Mostly Mechanical

Auto & Truck Oils, Lubes & Filters – Separating Technology from Hype

Differential Fluids, Differential Covers, and Towing.

OK, what’s the real scoop on differentials?  What do aftermarket differential covers do for you?  Should you buy one or make it yourself?  When should you worry about it?  When do you need a temperature gauge for your differential?  Those questions and more came up in a recent online user forum, and the experts’ answers were excellent.  If you do any towing, I believe this information is critical for you.

OEM’s agree that to maximize your differential life you need to do your first fluid change at 5,000 miles, and lubrication and drivetrain engineers will add that a high-performance synthetic is the best and longest-lasting choice.  Maybe you’ve heard that, but what synthetic should you choose?  Remarkably, there are downright embarrassing differences in the tested performance of gear lubes on the market.   In fact, using the wrong one in a towing application will probably take your differential into early failure.   You can download a free research study detailing the performance testing of 14 name-brand gear lubes.  Think it doesn’t matter much?  On the contrary, we found it very disturbing that over half of the name-brand gear lubes failed one or more of the standard performance tests.

That study is also excellent because at the beginning, as background, it outlines the results of operating-temperature studies done on differentials in towing applications.  The information from those studies is eye-opening.  So enjoy.  And remember, your entire vehicle and towing load rests on TWO GEAR TEETH in your differential: your gear lube choice is critical !


February 25, 2008 - Posted by | Amsoil, Diesel, Diesels, Fleet, Lubrication Oils & Fluids, Vehicle Maintenance | , , , , , ,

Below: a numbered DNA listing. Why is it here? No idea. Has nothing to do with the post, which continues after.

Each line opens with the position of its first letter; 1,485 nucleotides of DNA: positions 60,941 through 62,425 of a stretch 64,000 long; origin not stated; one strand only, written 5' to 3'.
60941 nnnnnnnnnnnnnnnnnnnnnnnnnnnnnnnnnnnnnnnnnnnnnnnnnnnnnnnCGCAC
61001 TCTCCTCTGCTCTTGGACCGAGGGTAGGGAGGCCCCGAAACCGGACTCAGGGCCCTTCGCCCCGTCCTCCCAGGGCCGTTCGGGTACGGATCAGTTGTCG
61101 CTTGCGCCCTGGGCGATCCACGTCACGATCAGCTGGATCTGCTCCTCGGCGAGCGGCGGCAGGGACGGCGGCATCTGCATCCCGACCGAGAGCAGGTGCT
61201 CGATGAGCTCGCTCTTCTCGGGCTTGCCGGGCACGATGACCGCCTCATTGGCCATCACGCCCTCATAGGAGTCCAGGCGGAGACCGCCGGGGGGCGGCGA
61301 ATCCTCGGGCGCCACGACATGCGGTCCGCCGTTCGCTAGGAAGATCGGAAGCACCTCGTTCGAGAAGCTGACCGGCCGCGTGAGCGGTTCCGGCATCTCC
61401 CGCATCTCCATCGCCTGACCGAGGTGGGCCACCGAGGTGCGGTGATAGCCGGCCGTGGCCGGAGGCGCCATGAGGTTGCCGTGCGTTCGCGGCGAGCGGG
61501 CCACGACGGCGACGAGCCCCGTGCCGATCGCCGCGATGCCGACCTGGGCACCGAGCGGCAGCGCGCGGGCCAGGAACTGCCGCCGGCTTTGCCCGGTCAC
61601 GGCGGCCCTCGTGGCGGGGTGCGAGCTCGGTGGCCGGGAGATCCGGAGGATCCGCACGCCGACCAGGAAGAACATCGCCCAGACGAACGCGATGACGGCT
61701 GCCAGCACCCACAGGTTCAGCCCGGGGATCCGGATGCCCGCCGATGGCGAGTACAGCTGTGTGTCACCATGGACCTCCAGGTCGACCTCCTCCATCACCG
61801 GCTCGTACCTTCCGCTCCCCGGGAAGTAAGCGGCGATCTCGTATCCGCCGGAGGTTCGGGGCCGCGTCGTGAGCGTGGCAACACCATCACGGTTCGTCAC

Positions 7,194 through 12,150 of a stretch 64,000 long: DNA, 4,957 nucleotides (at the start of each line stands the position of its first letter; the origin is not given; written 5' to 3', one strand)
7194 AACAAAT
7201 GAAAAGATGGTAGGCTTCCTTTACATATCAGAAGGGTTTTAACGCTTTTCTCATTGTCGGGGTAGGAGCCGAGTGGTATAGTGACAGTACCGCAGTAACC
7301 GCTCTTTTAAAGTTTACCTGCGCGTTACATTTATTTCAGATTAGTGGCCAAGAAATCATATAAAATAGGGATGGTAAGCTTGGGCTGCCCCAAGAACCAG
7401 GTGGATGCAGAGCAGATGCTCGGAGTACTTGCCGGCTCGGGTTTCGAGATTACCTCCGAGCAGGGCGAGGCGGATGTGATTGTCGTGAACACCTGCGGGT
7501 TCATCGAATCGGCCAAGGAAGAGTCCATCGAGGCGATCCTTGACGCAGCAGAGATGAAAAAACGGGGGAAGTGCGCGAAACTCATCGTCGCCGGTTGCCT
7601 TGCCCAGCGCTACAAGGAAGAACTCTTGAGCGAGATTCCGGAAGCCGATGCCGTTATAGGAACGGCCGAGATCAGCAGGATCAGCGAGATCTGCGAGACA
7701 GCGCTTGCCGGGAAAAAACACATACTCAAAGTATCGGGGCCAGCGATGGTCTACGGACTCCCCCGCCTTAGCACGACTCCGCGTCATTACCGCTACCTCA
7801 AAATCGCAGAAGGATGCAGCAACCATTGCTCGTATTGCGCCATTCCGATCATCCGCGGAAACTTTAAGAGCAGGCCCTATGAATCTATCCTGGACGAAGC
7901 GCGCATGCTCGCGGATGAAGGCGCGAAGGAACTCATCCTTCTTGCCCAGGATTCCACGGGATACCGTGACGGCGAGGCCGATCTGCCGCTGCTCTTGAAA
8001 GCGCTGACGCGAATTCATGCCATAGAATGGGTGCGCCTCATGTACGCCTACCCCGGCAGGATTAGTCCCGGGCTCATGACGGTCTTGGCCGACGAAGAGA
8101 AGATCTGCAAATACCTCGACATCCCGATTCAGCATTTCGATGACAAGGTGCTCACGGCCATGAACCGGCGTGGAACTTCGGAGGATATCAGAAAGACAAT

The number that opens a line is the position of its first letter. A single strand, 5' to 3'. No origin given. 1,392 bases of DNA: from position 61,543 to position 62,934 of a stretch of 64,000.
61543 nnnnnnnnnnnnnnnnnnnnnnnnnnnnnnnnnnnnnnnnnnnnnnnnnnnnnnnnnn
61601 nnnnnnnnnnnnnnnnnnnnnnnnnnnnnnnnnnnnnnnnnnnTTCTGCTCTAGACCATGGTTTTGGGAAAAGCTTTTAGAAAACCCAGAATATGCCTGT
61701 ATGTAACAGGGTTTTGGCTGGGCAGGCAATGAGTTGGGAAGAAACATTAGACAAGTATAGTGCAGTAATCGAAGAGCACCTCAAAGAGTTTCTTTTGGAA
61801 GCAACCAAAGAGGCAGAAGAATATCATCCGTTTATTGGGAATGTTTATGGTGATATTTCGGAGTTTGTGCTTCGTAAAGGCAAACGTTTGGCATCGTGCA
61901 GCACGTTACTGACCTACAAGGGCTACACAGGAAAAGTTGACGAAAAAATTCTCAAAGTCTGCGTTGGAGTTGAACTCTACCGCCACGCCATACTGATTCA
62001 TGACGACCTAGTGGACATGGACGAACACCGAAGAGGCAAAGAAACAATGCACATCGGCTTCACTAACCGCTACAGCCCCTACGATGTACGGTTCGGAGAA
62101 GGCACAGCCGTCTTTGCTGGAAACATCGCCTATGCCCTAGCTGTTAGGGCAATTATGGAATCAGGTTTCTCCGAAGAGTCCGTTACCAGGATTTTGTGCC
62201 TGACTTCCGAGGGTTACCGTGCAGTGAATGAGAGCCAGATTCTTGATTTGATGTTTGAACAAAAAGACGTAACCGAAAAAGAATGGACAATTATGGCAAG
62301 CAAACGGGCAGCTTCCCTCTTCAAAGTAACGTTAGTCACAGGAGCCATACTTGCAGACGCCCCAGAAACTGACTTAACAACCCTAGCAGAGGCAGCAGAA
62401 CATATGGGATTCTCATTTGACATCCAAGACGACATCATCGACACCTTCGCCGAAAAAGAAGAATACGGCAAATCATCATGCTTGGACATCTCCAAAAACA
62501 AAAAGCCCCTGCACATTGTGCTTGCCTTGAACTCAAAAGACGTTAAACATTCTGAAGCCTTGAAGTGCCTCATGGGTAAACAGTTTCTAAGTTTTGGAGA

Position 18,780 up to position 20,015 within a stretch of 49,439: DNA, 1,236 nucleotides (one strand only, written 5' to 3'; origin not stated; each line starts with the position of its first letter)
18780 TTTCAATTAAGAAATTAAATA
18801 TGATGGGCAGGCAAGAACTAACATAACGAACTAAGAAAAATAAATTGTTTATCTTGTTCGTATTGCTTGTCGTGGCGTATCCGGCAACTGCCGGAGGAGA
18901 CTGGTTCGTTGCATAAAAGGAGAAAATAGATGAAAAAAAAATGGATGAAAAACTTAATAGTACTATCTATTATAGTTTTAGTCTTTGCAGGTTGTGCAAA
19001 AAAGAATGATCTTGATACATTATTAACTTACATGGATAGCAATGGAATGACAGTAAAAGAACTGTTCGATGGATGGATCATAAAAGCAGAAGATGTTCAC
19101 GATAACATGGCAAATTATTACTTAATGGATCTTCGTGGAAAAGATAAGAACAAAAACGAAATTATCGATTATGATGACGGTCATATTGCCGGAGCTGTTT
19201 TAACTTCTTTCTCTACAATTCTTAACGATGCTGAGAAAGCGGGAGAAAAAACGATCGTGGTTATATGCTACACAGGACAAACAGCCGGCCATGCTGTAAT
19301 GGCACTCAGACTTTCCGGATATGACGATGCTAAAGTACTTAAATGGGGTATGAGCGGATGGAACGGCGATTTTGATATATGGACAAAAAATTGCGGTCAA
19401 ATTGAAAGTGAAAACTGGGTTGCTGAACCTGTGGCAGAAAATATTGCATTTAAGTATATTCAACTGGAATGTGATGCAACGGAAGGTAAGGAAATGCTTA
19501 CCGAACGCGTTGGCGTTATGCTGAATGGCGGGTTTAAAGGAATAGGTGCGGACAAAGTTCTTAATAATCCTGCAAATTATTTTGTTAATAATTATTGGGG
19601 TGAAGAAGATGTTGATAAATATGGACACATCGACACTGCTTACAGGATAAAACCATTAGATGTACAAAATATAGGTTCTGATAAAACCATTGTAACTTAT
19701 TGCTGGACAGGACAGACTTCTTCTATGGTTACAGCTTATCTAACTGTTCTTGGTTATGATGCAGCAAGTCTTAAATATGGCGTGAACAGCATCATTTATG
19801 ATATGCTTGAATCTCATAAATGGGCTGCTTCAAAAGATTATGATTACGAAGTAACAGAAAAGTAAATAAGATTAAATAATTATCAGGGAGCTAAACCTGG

1. looking for a polished differential cover for my 2003 chevy 2500hd silverado and the best fluid for the diffthanks jerry.

    Comment by jerry cootware | June 4, 2008 | Reply

  2. Jerry –
    There are several diff cover manufacturers out there, and “polished” means that visual appearance is important to you, right? Only you can determine what “look” you want the rear of your truck to have, and whether you want it fully polished, or partly polished and part rough or painted. For example, I personally like the look of the ATS diff covers. The best suggestion I have is to get a copy or two of Diesel Power magazine, and look through the ads to see what you like.

    Also, some design features to consider in diff covers are the drain plug, fill plug, checking fluid level, and whether you want the option of installing a temperature sensor.

    The best fluid? Synthetic. Best brand? Amsoil – hands down. That’s what the industry-standard-test data shows (see link in article above), and OEM engineering insiders know that nearly every successful pro racing team runs Amsoil gear lube in their diffs. Amsoil invented and has dominated synthetic gear lube, and few companies have seriously attempted to compete with their performance or reasonable pricing.

    The best Amsoil gear lube? That all depends on your use of your truck. The three guiding factors are the level of performance modifications you’ve done (engine torque/HP), the importance of fuel economy, and the level of severity of service: towing an occasional jet ski trailer, vs commercial 12,000 lb trailer hauling, vs rock crawling, etc.

    The more power, and the more demanding the application, the heavier the fluid weight you should use. For mostly highway miles with a 5,000 lb trailer or less, 75W-110 is Amsoil’s product code SVT that offers a great balance of protection and fuel economy. The long general-application towing and racing favorite is 75W-140 (Amsoil product code SVO). Finally, the SAE 190 and SAE 250 (Amsoil product codes SRN and SRT) are great choices for high-power severe racing and off-roading conditions where a small loss in fuel economy and wheel horsepower is not as important as avoiding gear failure.

    We’ve been talking about the rear differential, but 4wd trucks also have a front diff. In most cases, Amsoil’s 75W-90 (SVG) or 75W-110 (SVT) are the correct choice for the FRONT differential. But high-power launches in 4wd will probably want to stick with the 75W-110 or 75W-140 in the front diff.

    Comment by autoengineer | June 4, 2008 | Reply

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